Piedmont College hit by chemical explosion


The following was written by a student reporter from the disaster drill as if the disaster actually happened

By Janie Harris

Staff Writer

Smoke mixed with screams on Wednesday morning in the Swanson Center Parking Lot as victims experienced the effects of a chemical explosion. 

“It was horrible,” said victim, Michelle Jarrard.

Victims were covered in a white powder and laid strewn around a central location where overturned chairs surrounded broken flasks and the shell of a car battery.

Once victims were taken through Haz-Mat’s decontamination tent, they were treated based on the severity of their injury according to multiple nurses on the scene.

Grace Griffith, a nurse on the scene, explained how victims were extremely confused and not many knew what was happening around them.

“They didn’t really know what had happened,” said Griffith. 

Nine victims were pronounced dead upon arrival of emergency services. Three were airlifted to Grady Hospital in Atlanta. Seventeen were critically wounded and are awaiting transport. Eight-teen were injured and treated on the scene. Twenty-seven walked away with only minor injuries. 

Elizabeth Ellison was a victim who experienced an asthma attack due to exposure to the chemicals. She is just one of more than 70 victims affected, but it took some time before emergency services took action.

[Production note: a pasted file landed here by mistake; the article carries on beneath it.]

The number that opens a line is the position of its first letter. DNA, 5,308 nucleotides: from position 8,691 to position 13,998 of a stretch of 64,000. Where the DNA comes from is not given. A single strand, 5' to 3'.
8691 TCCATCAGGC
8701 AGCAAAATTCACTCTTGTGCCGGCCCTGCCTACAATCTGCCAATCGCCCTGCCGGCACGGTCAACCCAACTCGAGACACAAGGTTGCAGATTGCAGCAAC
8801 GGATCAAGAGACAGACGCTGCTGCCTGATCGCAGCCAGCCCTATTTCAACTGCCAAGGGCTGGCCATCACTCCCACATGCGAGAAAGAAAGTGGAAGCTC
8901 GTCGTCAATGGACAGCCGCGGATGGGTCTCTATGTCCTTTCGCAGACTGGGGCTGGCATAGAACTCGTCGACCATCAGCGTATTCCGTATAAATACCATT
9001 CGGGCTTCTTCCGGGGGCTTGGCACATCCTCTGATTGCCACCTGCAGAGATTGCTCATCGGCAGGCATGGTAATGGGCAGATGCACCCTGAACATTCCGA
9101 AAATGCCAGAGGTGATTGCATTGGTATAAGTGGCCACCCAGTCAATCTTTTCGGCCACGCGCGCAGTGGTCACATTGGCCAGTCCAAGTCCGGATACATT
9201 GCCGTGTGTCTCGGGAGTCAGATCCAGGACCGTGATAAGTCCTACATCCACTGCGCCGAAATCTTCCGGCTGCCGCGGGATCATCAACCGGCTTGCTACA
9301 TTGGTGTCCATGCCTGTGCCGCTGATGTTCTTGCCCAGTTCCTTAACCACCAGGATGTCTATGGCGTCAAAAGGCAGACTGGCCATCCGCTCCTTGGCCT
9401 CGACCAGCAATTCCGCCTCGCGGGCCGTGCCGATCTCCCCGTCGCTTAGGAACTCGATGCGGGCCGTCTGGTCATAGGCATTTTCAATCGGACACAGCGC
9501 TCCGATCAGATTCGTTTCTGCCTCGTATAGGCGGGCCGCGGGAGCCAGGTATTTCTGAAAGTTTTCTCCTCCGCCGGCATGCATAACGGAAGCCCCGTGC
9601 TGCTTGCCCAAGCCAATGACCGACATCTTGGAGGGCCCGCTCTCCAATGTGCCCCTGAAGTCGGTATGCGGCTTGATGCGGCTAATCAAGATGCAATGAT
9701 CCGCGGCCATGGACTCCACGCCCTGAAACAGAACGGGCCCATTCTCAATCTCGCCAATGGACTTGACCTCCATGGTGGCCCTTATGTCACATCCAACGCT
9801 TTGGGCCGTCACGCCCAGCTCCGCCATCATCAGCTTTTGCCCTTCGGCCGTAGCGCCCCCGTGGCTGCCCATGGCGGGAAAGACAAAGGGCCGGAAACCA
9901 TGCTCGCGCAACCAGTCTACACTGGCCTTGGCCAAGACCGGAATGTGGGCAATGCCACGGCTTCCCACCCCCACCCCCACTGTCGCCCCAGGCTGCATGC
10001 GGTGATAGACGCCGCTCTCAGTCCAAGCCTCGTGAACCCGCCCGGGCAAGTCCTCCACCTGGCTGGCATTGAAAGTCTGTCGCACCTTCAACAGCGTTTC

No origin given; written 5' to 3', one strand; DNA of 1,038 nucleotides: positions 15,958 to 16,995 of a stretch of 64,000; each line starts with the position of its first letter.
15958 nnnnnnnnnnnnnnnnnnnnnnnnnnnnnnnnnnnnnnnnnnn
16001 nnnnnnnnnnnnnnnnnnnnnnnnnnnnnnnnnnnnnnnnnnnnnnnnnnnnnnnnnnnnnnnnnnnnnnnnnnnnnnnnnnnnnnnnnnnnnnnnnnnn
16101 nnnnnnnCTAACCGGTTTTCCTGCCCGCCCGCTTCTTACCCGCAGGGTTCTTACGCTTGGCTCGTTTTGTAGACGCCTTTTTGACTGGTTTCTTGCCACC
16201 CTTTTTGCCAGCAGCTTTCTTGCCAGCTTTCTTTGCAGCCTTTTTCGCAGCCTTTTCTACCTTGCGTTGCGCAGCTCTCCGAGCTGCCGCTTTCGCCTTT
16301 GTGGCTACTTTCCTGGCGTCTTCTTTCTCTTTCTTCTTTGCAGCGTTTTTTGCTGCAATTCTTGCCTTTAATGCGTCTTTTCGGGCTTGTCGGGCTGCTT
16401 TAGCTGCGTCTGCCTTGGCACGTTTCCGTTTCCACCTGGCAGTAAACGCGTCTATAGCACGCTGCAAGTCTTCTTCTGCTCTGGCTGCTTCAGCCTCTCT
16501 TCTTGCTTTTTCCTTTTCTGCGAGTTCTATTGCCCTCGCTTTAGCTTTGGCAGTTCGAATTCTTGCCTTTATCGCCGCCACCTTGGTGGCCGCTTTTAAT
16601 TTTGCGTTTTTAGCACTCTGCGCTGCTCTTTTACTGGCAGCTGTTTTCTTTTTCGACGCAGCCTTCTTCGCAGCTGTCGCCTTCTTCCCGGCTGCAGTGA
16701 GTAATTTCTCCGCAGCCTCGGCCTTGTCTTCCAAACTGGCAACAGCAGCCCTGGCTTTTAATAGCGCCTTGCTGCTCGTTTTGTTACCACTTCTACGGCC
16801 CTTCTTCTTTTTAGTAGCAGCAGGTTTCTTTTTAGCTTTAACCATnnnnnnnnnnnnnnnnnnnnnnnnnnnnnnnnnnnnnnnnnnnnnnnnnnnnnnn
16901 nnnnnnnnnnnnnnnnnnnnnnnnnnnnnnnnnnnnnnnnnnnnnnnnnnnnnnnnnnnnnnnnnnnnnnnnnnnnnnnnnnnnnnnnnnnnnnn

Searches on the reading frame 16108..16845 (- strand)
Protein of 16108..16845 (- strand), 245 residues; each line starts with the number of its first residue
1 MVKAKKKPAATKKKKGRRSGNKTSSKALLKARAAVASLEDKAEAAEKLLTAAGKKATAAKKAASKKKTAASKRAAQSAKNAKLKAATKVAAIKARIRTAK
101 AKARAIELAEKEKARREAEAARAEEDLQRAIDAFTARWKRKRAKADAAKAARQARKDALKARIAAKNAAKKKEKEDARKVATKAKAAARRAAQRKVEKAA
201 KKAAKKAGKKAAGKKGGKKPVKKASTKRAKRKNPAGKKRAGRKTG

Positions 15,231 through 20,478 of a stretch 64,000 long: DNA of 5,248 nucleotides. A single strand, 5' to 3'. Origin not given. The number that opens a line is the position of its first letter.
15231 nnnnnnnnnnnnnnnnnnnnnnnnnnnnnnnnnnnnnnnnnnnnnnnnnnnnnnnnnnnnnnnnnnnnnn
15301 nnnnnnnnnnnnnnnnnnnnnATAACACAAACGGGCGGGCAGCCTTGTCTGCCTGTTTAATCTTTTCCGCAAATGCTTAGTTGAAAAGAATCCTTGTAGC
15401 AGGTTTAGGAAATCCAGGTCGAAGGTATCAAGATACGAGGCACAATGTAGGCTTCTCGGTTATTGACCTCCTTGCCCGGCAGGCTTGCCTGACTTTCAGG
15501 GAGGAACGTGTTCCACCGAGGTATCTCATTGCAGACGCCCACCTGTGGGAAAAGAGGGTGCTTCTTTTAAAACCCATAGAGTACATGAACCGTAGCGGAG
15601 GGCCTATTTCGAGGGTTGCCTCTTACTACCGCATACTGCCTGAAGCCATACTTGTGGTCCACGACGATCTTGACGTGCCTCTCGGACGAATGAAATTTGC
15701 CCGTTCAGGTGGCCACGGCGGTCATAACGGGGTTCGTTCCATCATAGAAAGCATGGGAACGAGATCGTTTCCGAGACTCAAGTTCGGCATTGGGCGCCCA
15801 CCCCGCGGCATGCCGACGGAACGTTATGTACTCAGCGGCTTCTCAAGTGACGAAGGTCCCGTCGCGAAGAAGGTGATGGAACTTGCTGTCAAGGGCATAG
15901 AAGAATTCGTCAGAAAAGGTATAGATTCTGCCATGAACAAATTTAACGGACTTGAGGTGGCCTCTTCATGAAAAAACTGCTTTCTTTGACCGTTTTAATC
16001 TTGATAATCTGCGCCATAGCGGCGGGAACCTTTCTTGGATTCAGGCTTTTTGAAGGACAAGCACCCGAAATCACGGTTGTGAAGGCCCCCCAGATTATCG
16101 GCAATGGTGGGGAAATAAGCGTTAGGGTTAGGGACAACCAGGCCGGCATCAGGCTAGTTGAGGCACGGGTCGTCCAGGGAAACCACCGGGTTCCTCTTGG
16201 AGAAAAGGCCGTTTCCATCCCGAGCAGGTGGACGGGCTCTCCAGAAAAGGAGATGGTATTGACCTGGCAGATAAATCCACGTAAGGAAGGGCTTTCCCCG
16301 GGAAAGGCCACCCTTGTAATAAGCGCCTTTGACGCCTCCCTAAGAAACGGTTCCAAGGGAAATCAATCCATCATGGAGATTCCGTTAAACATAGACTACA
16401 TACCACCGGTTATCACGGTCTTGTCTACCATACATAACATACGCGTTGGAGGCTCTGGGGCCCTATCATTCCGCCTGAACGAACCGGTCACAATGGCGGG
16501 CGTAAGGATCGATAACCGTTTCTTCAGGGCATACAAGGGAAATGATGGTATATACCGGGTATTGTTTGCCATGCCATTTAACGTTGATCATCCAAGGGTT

“People were not reacting as fast as they should have been,” Ellison said. 

Ellison said that the explosion happened about 10 a.m. Emergency services did not take action till about 10:30 a.m. 

Still, Christa Wilson, a nurse on the scene, believed that they were well prepared for an emergency of this magnitude. 

According to Demorest Public Information Officer, Lynn Smith, this event was a sulfuric acid explosion. 

According to the New Jersey Department of Health and Senior Service’s Right to Know Program, sulfuric acid is also known as battery acid. Exposure to sulfuric acid, depending on how an individual is exposed, has multiple effects. If inhaled, it can irritate the nose, throat, and lungs- even possibly causing the lungs to build up fluid. It can also cause headache, nausea, and vomiting. Contact with sulfuric acid could burn and irritate one’s skin and eyes, possibly causing an individual to go blind. 

According to Smith, there was one arrest. A non-Piedmont student was taken into custody and was said to have had a weapon in his possession. His involvement in the explosion has not yet been identified. He is currently being held in the Habersham County Jail.